25. 25.
    Stone J, Vuilleumier P, Friedman JH. Conversion disorder: separating “how” from “why”. Neurology. 2010;74:190–1.PubMedCrossRefGoogle Scholar
  26. 26.
    Gaig C, Marti MJ, Tolosa E, et al. 123I-Ioflupane SPECT in the diagnosis of suspected psychogenic Parkinsonism. Mov Disord. 2006;21:1994–8.PubMedCrossRefGoogle Scholar
  27. 27.
    Hallett M: Psychogenic Parkinsonism. J Neurol Sci 2011. doi: 10.1016/j.jns.2011.03.019
  28. 28.
    Liepert J, Hassa T, Tuscher O, et al. Motor excitability during movement imagination and movement observation in psychogenic lower limb paresis. J Psychosom Res. 2010;70:59–65.PubMedCrossRefGoogle Scholar
  29. 29.
    Desmurget M, Sirigu A. A parietal-premotor network for movement intention and motor awareness. Trends Cogn Sci. 2009;13:411–9.PubMedCrossRefGoogle Scholar
  30. 30.
    Schwingenschuh P, Katschnig P, Edwards MJ, et al. The blink reflex recovery cycle differs between essential and presumed psychogenic blepharospasm. Neurology. 2011;76:610–4.PubMedCrossRefGoogle Scholar
  31. 31.
    Hariri AR. The neurobiology of individual differences in complex behavioral traits. Annu Rev Neurosci. 2009;32:225–47.PubMedCrossRefGoogle Scholar
  32. 32.
    • Caspi A, Hariri AR, Holmes A, et al. Genetic sensitivity to the environment: the case of the serotonin transporter gene and its implications for studying complex diseases and traits. Am J Psychiatry 2010, 167:509–527. Following from a detailed review of the serotonin transporter gene and stress sensitivity, the authors discuss approaches to the challenging field of gene-environment research. PubMedCrossRefGoogle Scholar
  33. 33.
    Caspi A, Moffitt TE. Gene-environment interactions in psychiatry: joining forces with neuroscience. Nat Rev Neurosci. 2006;7:583–90.PubMedCrossRefGoogle Scholar
  34. 34.
    Hallett M, Lang AE, Jankovic J, et al. Psychogenic movement disorders & other conversion disorders. Cambridge: Cambridge University Press; 2011.Google Scholar
  35. 35.
    Feder A, Nestler EJ, Charney DS. Psychobiology and molecular genetics of resilience. Nat Rev Neurosci. 2009;10:446–57.PubMedCrossRefGoogle Scholar
  36. 36.
    • Lupien SJ, McEwen BS, Gunnar MR, et al. Effects of stress throughout the lifespan on the brain, behaviour and cognition. Nat Rev Neurosci 2009,10:434–445. The authors synthesize the animal and human research on the age-dependent pathophysiology of stress. PubMedCrossRefGoogle Scholar
  37. 37.
    Feinstein A, Stergiopoulos V, Fine J, et al. Psychiatric outcome in patients with a psychogenic movement disorder: a prospective study. Neuropsychiatry Neuropsychol Behav Neurol. 2001;14:169–76.PubMedGoogle Scholar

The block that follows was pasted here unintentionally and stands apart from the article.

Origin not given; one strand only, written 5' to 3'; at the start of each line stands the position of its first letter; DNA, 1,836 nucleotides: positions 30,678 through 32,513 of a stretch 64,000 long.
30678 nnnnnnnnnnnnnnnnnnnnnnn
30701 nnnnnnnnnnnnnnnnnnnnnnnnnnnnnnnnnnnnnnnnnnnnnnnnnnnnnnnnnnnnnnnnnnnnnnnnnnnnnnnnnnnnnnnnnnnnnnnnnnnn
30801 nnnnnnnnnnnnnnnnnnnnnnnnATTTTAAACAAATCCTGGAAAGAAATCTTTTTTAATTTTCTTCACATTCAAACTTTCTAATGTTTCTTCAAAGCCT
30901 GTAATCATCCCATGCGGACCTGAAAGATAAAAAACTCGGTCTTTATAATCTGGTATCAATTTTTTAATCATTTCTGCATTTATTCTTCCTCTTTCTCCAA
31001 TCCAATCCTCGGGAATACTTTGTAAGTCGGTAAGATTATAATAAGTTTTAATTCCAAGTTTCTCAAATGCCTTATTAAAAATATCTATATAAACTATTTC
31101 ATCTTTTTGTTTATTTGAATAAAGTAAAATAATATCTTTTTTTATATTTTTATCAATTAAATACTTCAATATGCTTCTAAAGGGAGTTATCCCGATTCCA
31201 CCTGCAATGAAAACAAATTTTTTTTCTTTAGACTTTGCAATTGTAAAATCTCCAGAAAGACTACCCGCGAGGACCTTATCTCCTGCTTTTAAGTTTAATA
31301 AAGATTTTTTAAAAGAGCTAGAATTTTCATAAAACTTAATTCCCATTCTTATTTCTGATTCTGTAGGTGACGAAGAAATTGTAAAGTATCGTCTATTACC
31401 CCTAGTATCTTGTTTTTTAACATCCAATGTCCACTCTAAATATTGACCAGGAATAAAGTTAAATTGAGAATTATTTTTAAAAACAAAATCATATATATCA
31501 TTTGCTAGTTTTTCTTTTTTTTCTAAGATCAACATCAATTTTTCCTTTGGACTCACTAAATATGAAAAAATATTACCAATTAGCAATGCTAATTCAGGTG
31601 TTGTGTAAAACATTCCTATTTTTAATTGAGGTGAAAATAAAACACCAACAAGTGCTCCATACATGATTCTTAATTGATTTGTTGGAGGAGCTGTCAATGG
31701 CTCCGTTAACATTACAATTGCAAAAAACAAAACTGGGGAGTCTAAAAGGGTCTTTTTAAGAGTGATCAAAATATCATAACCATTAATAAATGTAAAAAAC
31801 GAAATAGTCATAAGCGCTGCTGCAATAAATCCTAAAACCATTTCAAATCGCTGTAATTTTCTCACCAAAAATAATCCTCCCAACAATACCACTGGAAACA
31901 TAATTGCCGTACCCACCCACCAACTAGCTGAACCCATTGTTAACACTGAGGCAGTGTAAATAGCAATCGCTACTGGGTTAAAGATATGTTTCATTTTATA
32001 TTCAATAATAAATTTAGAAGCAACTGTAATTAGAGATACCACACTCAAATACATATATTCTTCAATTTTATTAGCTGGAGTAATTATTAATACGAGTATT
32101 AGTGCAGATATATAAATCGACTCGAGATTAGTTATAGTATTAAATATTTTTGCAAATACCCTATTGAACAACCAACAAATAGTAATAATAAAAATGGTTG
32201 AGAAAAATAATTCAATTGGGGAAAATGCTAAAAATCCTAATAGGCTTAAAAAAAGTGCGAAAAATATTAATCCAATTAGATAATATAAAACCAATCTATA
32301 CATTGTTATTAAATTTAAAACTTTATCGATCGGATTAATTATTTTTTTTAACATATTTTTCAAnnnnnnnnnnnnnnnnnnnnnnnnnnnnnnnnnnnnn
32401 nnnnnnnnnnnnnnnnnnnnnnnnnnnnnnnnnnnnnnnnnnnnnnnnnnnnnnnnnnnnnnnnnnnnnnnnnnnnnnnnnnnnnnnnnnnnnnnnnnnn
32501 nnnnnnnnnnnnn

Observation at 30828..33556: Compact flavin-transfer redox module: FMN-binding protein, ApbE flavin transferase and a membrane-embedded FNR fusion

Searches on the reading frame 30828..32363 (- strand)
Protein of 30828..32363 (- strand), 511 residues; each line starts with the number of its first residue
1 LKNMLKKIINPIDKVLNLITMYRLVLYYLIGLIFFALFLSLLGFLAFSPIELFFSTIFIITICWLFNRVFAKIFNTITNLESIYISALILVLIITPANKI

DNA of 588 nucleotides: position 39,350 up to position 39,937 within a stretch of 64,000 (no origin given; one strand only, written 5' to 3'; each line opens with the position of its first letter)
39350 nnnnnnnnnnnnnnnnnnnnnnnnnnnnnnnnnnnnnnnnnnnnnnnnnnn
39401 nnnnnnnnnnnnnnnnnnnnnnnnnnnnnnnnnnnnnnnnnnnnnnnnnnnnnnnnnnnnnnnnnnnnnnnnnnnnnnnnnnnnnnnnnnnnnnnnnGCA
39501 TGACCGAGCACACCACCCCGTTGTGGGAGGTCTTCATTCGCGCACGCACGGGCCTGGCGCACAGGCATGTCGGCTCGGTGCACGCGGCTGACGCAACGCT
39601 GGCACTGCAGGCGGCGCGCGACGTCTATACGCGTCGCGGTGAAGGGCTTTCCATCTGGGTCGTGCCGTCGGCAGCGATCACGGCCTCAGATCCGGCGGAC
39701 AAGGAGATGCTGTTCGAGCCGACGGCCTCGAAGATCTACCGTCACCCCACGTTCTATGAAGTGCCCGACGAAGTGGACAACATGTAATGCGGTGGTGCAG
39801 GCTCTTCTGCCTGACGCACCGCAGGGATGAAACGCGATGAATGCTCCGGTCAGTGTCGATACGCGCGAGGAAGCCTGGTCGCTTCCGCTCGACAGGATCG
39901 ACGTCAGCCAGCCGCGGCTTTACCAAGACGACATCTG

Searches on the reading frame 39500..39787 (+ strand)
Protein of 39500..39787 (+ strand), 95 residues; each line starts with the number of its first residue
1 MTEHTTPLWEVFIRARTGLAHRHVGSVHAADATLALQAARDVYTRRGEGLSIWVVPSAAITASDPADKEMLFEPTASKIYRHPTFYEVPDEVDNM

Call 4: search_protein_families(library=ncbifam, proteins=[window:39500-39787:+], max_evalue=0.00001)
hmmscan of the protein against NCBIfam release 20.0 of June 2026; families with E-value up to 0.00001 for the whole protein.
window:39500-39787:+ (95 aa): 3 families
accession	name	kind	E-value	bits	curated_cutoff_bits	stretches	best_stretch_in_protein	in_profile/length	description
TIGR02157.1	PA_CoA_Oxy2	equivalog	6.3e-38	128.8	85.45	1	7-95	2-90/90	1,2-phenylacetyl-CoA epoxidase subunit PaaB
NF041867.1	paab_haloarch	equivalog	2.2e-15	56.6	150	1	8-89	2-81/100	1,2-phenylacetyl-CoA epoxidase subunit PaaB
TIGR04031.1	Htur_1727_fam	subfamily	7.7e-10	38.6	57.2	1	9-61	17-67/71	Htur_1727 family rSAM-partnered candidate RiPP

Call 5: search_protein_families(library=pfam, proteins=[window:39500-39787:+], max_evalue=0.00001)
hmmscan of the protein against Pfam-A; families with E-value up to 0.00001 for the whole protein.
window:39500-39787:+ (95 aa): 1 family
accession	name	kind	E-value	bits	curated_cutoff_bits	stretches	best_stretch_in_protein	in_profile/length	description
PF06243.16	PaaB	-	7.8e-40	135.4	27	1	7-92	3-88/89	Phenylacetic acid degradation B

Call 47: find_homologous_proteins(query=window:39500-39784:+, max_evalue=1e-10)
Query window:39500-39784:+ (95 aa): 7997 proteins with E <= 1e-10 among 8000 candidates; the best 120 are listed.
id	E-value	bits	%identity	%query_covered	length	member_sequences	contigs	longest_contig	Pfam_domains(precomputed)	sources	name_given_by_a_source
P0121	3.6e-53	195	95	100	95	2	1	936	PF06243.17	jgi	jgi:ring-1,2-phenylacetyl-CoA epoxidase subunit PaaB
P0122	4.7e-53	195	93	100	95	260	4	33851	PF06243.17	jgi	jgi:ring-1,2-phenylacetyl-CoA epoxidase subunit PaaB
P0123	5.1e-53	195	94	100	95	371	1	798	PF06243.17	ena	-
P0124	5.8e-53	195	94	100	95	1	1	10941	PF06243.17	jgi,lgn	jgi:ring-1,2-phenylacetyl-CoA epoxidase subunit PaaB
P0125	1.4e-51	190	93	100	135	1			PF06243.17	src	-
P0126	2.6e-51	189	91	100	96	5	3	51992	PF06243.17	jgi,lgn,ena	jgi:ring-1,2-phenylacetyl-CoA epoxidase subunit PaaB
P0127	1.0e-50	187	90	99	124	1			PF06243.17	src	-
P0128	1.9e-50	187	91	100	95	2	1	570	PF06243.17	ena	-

38. 38.
    Voon V, Lang AE. Antidepressant treatment outcomes of psychogenic movement disorder. J Clin Psychiatry. 2005;66:1529–34.PubMedCrossRefGoogle Scholar
  39. 39.
    Binder EB, Owens MJ, Liu W, et al. Association of polymorphisms in genes regulating the corticotropin-releasing factor system with antidepressant treatment response. Arch Gen Psychiatry. 2010;67:369–79.PubMedCrossRefGoogle Scholar
  40. 40.
    Zhou Z, Zhu G, Hariri AR, et al. Genetic variation in human NPY expression affects stress response and emotion. Nature. 2008;452:997–1001.PubMedCrossRefGoogle Scholar
  41. 41.
    • Stone J. The bare essentials: Functional symptoms in neurology. Pract Neurol 2009, 9:179–189. This article presents important, practical advice for the neurologist’s approach to patients with CD. PubMedCrossRefGoogle Scholar
  42. 42.
    Hinson VK, Weinstein S, Bernard B, et al. Single-blind clinical trial of psychotherapy for treatment of psychogenic movement disorders. Parkinsonism Relat Disord. 2006;12:177–80.PubMedCrossRefGoogle Scholar
  43. 43.
    Speckens AE, van Hemert AM, Spinhoven P, et al. Cognitive behavioural therapy for medically unexplained physical symptoms: a randomised controlled trial. BMJ. 1995;311:1328–32.PubMedGoogle Scholar
  44. 44.
    LaFrance Jr WC. Friedman JH. cognitive behavioral therapy for psychogenic movement disorder. Mov Disord. 2009;24:1856–7.PubMedCrossRefGoogle Scholar
  45. 45.
    Baslet G, Hill J. Case report: brief mindfulness-based psychotherapeutic intervention during inpatient hospitalization in a patient with conversion and dissociation. Clinical Case Studies 2011. doi: 10.1177/1534650110396359.
  46. 46.
    Goldstein LH, Chalder T, Chigwedere C, et al. Cognitive-behavioral therapy for psychogenic nonepileptic seizures: a pilot RCT. Neurology. 2010;74:1986–94.PubMedCrossRefGoogle Scholar
  47. 47.
    Dallocchio C, Arbasino C, Klersy C, et al. The effects of physical activity on psychogenic movement disorders. Mov Disord. 2010;25:421–5.PubMedCrossRefGoogle Scholar
  48. 48.
    Van Nuenen BF, Wohlgemuth M, Wong Chung RE, et al. Acupuncture for psychogenic movement disorders: treatment or diagnostic tool? Mov Disord. 2007;22:1353–5.PubMedCrossRefGoogle Scholar
  49. 49.
    Moene FC, Spinhoven P, Hoogduin KA, et al. A randomized controlled clinical trial of a hypnosis-based treatment for patients with conversion disorder, motor type. Int J Clin Exp Hypn. 2003;51:29–50.PubMedCrossRefGoogle Scholar
  50. 50.
    Chastan N, Parain D. Psychogenic paralysis and recovery after motor cortex transcranial magnetic stimulation. Mov Disord. 2010;25:1501–4.PubMedCrossRefGoogle Scholar

Copyright information

© Springer Science+Business Media, LLC (outside the USA) 2011

Authors and Affiliations

  • Aviva Ellenstein
    • 1
  • Sarah M. Kranick
    • 1
  • Mark Hallett
    • 1
  1. 1.Human Motor Control Section, Medical Neurology Branch, National Institute of Neurological Disorders and StrokeNational Institutes of HealthBethesdaUSA

Personalised recommendations